Case law is a set of prior rulings which have made interpretations of law and, therefore, can be cited as precedent.  For your reference we have gathered cases that can be relied upon as IRA LLC law.

Swanson v. Commissioner – is a landmark case for the IRA LLC strategy.  This is a tax court case where an individual (Swanson) formed an IRA owned entity (owned by his IRA and the IRAs of his 3 children) and controlled the entity in the capacity of director.  The IRS initially challenged Swanson on the arrangement but when it was escalated to the tax court Swanson was awarded for legal expenses.

“We find that it was unreasonable for [the IRS] to maintain that a prohibited transaction occurred when Worldwide’s stock was acquired by [Swanson’s IRA]…the issuance of stock to [Swanson’s IRA] did not, within the plain meaning of section 4975(c)(1)(A), qualify as a “sale or exchange, or leasing, of any property between a plan and a disqualified person…Therefore, [the IRS’s] litigation position with respect to this issue was unreasonable as a matter of both law and fact…”

Some would argue that the Swanson case sets a precedent for the IRA LLC industry but in reality Swanson’s arrangement was much more aggressive than a typical IRA LLC.

Ancira v. Commissioner – is a tax court case where an individual instructed his IRA custodian to send him a check for a private investment in which his custodian refused to hold.  Along with a check made payable to the private investment was a form 1099R reporting an IRA distribution to Ancira.  The IRS challenged Ancira on the basis that the check from his custodian constituted an IRA distribution.  Ancira won the case because he essentially only acted as a conduit for the custodian and never physically took possession of the IRA funds:

“The IRA was a custodial account, and Pershing was the trustee thereof, as well as the holder of the assets in the account…Petitioner exercised his right, under the IRA agreement, to direct investments of the IRA assets…petitioner acted as a conduit for Pershing…We are not aware of any provisions of the Internal Revenue Code, applicable regulations, or case law that prohibit a taxpayer from acting as a conduit for an IRA trustee…”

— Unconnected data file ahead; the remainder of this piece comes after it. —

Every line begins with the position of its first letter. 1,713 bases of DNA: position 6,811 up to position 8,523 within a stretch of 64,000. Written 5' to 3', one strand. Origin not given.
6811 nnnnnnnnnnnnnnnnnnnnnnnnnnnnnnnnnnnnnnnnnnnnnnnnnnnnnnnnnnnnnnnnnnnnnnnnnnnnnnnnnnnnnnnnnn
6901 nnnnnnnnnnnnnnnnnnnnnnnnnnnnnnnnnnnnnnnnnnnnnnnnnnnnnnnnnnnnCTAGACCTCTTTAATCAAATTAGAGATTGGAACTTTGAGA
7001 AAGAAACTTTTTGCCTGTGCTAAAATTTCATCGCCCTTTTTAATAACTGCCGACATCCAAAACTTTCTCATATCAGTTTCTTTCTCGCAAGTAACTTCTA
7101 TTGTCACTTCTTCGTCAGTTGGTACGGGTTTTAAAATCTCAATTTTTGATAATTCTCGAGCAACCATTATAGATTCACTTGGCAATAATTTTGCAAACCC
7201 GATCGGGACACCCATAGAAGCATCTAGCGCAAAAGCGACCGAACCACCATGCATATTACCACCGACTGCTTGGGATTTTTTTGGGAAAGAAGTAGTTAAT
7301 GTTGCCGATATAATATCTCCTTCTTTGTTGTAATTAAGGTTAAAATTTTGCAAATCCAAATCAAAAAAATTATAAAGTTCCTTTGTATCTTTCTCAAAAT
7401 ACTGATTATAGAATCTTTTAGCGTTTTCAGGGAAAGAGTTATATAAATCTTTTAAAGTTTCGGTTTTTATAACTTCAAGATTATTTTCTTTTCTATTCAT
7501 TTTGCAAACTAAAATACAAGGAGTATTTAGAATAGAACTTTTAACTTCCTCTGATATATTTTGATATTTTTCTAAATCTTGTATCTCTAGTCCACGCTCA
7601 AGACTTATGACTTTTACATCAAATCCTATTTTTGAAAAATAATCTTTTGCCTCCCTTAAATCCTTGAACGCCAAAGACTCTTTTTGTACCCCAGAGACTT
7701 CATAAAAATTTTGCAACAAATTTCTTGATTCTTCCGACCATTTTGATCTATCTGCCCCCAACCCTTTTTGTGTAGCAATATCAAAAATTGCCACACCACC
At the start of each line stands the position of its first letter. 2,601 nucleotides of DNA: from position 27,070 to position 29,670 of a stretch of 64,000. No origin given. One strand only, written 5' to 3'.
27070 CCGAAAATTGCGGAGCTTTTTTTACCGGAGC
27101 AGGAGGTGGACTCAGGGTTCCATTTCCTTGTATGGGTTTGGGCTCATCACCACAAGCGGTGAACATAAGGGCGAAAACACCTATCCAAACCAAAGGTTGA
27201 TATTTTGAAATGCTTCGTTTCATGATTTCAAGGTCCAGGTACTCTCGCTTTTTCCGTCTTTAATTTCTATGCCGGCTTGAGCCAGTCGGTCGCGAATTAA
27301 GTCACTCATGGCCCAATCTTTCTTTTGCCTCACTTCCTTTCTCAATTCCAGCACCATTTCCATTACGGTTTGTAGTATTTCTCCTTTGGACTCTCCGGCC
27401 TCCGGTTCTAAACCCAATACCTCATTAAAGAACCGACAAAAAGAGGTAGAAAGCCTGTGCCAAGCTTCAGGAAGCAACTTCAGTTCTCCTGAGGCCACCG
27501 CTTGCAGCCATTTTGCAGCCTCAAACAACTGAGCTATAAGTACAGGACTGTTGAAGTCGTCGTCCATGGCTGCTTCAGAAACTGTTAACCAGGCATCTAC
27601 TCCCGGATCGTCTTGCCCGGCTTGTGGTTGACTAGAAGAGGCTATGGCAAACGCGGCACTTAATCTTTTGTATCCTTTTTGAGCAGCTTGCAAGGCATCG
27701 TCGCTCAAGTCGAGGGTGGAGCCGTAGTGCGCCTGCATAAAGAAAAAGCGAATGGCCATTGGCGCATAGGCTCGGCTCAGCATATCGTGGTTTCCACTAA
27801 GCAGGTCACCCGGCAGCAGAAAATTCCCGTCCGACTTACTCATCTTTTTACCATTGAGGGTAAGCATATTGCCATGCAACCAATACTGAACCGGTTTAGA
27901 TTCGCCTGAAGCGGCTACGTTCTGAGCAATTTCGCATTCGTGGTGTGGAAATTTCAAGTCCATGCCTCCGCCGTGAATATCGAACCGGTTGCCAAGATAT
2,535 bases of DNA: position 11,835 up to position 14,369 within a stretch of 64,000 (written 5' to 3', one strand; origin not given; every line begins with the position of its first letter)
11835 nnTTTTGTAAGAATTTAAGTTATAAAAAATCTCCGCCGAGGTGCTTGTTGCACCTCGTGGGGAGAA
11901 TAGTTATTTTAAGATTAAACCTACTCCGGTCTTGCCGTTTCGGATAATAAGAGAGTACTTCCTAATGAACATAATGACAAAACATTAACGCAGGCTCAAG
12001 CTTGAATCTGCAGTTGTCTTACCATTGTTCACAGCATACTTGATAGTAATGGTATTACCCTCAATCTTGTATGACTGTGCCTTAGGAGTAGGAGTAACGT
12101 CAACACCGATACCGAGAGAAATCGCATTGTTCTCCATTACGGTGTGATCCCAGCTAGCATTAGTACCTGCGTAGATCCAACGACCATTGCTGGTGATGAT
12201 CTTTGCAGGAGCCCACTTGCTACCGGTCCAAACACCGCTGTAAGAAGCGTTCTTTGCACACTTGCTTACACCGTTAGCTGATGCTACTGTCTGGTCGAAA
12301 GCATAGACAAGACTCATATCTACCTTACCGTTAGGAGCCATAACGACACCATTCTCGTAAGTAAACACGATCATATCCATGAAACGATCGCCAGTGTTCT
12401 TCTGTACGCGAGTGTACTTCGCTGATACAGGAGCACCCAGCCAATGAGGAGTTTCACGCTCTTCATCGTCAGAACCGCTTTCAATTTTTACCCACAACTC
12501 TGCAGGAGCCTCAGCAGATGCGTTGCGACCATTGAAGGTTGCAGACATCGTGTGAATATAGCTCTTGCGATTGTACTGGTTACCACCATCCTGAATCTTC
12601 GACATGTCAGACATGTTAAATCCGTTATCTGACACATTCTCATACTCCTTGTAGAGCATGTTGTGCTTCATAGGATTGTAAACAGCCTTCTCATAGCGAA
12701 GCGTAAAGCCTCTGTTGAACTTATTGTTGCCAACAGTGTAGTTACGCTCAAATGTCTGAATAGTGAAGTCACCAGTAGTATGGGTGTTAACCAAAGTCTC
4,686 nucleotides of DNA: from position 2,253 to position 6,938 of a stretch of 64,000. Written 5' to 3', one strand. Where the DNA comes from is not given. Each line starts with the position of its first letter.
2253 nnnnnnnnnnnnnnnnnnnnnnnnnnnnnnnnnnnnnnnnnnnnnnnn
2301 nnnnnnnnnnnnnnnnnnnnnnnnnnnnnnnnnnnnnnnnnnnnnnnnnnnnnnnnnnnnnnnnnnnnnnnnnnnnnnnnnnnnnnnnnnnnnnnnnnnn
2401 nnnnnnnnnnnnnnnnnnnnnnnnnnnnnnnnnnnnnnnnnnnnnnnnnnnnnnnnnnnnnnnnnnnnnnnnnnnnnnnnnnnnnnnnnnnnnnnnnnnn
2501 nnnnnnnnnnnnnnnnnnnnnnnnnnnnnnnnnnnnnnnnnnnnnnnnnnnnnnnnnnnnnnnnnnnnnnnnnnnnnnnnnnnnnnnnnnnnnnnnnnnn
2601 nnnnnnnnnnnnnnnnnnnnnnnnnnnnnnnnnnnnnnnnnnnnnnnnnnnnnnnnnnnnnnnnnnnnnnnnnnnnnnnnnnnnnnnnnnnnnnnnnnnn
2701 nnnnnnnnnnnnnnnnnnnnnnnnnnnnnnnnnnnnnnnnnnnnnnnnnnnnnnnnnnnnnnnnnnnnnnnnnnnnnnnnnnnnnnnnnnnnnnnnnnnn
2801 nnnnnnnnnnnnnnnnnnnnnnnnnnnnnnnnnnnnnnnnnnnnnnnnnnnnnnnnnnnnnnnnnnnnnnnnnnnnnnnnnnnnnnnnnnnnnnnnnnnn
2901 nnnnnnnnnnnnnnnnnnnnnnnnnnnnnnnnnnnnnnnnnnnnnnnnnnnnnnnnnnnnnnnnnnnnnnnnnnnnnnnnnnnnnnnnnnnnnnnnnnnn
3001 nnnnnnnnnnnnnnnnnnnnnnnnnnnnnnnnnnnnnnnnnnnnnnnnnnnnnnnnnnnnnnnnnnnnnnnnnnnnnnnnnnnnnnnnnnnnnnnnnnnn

This is a powerful case for checkbook IRAs because Ancira took checkbook control to a whole new level – AND WON!

Ellis v. Commissioner – is a more recent and more relevant IRA LLC case than Swanson v. Commissioner (which some institutions still refuse to recognize).  The court held that forming, capitalizing and using an IRA LLC to make an investment would not trigger prohibited:

…the formation of CST, an entity owned by Ellis’s IRA The end result of this transaction was the creation of a new entity, CST, with Mr. Ellis’ IRA as a founding member…CST had no outstanding owners or ownership interests before the initial capital contribution and therefore could not be a disqualified person at the time of the investment by Mr. Ellis’ IRA. Accordingly, petitioners did not engage in a prohibited transaction when they caused Mr. Ellis’ IRA to invest in CST…”

Unfortunately for Ellis, the court did determine that his IRA entered into a prohibited transaction when he caused the IRA LLC to pay him a salary.

 

 

The information contained on our Case Law page is for informational purposes only and is not intended to substitute competent legal, tax or investment advice.  Much of the information herein merely quotes public information.  This information is subject to change at any time and you are encouraged to check back frequently for updates.